11 Am I intellectually challenged by what is taking place in the class? When you talk to students, ask How many hours a day do you study? Is that typical of students here? 2. Are campus jobs readily available? 3. Are faculty members interested in students and accessible outside of class? 4. Do many students go home on weekends? 5. Is it easy to get involved in student activities? 6. Are the athletic facilities open to all students or only to athletes? 7. Is the food good? 8. Is it possible to study in your dorm room? 9. What s the library like as a place to study?... to do research? 10. Do you feel challenged academically? 11. What do you like most about this college?... least? 12. How easy is it to get the classes you want at registration? 13. If you had it to do again, would you still choose this college? As you tour the campus, ask yourself Are the buildings in good repair? 2. Are there new buildings as well as older ones? 3. Are the computers and lab equipment up-to-date and plentiful? 4. Are there good facilities for the activities in which I m interested? 5. Are rooms in residence halls pleasant?... quiet enough to study in? 6. Are common areas in the residence halls attractive? Are there laundry and kitchen facilities? 7. What s the cafeteria like? 8. Are the grounds well-kept? 9. Is the setting and architecture appealing? 10. What s the surrounding town or city like? Would I feel comfortable here? The interview Some colleges require an interview, though many If you attend a class, ask do not. If the college requires or recommends one, see yourself... if you can schedule it during your campus visit. As with any interview, be on time. If you know you ll 1. Are students interested in the material? be delayed, call ahead. Also, review the information 2. Is there time for questions and discussion? Do and notes you have on the college and prepare a list of students participate? questions ahead of time. Take the list along, so you re 3. Are students prepared for the class? sure to cover everything you wanted to find out. 4. Am I intellectually challenged by what is taking In your interview, you ll probably be asked about place in the class? your academic background, interests, hobbies, goals and why you re interested in the college. It s natural to 5. Do I feel that the students are learning either be a little nervous. Try to see it as a conversation in new facts or new ways of thinking about a subject? which you ask questions, too. If you do that, you ll be 6. Is there good rapport between professors and more likely to relax and enjoy the experience. students? Here are some questions you may want to ask in 7. Would I feel comfortable as a student in this setting? your interview or when you talk with an admission 20 counselor. 21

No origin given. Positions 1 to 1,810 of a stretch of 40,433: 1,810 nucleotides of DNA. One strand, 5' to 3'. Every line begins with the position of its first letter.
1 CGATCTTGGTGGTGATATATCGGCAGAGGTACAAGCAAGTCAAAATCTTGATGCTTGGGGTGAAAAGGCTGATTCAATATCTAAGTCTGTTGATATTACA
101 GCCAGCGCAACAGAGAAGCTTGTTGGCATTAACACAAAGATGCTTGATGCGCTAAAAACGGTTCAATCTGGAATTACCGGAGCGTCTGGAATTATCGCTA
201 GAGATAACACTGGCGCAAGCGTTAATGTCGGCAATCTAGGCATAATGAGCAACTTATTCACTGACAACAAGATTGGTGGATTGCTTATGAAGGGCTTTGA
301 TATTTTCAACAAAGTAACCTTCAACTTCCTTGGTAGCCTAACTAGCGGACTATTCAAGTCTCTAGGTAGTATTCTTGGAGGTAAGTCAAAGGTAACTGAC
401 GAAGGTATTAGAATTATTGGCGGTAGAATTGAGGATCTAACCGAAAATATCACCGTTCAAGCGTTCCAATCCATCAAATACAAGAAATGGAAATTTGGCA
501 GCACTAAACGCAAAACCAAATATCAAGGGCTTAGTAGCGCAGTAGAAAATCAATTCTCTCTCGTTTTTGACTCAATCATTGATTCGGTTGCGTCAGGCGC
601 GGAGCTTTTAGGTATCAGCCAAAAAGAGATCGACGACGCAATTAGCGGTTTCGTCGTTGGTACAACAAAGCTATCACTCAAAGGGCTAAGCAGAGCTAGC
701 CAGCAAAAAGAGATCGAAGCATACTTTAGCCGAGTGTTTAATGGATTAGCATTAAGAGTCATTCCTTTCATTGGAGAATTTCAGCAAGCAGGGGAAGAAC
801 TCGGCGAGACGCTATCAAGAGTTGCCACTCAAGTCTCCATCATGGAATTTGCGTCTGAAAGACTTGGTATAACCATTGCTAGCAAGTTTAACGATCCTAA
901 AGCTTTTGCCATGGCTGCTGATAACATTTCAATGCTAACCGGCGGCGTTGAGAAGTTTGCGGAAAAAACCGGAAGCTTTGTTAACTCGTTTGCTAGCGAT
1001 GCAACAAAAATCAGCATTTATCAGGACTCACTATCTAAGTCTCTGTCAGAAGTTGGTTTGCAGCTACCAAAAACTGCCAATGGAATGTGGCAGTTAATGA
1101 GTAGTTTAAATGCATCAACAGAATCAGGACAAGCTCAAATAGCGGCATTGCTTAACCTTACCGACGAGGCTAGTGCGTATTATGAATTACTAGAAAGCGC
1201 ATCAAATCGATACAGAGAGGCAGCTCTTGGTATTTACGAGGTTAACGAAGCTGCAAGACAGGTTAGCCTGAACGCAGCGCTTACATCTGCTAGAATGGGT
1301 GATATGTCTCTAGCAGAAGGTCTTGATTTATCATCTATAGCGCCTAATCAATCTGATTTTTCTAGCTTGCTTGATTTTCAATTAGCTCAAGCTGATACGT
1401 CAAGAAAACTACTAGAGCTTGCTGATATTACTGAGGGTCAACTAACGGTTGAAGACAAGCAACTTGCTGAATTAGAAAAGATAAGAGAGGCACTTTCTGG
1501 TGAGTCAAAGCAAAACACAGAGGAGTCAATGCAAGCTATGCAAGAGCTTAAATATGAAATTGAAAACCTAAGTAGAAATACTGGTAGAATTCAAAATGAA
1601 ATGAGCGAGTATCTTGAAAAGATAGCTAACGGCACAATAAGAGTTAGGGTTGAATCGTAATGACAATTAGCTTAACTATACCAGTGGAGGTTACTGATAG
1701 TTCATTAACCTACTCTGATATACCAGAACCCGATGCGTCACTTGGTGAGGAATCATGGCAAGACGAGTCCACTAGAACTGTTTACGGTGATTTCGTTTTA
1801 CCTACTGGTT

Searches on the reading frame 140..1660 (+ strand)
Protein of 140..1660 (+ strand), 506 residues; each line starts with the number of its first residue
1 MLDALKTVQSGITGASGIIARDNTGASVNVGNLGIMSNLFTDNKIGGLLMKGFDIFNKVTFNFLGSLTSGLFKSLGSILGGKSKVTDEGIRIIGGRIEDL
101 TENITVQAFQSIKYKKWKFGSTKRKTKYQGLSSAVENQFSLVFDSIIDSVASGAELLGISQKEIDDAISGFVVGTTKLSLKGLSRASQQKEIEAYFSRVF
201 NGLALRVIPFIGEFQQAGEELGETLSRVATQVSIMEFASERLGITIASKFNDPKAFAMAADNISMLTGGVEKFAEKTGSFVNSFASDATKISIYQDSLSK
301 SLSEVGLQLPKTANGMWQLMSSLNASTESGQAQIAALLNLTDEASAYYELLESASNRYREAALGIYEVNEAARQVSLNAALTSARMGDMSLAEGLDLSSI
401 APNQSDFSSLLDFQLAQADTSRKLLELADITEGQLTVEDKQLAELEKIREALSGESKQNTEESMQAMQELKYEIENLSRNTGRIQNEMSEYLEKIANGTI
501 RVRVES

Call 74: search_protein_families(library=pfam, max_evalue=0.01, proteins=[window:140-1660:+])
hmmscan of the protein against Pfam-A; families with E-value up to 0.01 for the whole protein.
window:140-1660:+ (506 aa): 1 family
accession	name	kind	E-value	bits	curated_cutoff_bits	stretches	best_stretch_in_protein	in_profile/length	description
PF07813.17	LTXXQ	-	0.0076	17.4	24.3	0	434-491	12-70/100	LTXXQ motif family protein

12 In your interview, you could ask What is distinctive about the college? 2. Does the college have academic programs that fit my interests? 3. Will I have easy access to computers? Where are terminals located? Will I have to pay extra for computer time? 4. Will I have access to special equipment (such as an electron microscope) as a first-year student? 5. What are the strengths and weaknesses of the college s advising system? 6. How many students will there be in the courses I m likely to take in my first year? Are those courses taught by full-time faculty members or by graduate assistants? 7. What extracurricular activities are there on campus? What are the facilities like? 8. What kinds of campus jobs can I get if I qualify for work-study? 9. Are there new programs or facilities that will be available in the next couple of years? 10. What are the college s recent graduates doing now? 11. Is it likely I ll be admitted? 12. Is the college need-blind in its admission policies (see page 26)? 3. Did you sense that the college was interested in having you as a student? 4. Did you like the social atmosphere? 5. Did the campus itself impress you in any way? 6. What do you think about the quality of instruction? 7. What do you think about the academic demands and atmosphere? If you cannot visit... Sometimes it s impossible for you to visit a campus. You can still get the feel of a college by talking to recent graduates or current students who are from your area. Ask the college s admission office if they can arrange for someone to contact you. Many college representatives travel to interview students in their homes or at schools or hotels nearby. Contact the admission office to find out when a representative will be in your area and to make an appointment to see him or her. Also, many colleges and universities have produced videos or virtual campus tours. Check with the college s admission office or go to its Web site. When your visit is over... Write down your impressions of the college while they re still fresh in your mind. These questions may help you assess your visit. 1. Were the people you met friendly and did they answer your questions fully and candidly? 2. Were the students the kind of people you d like to get to know? 22 23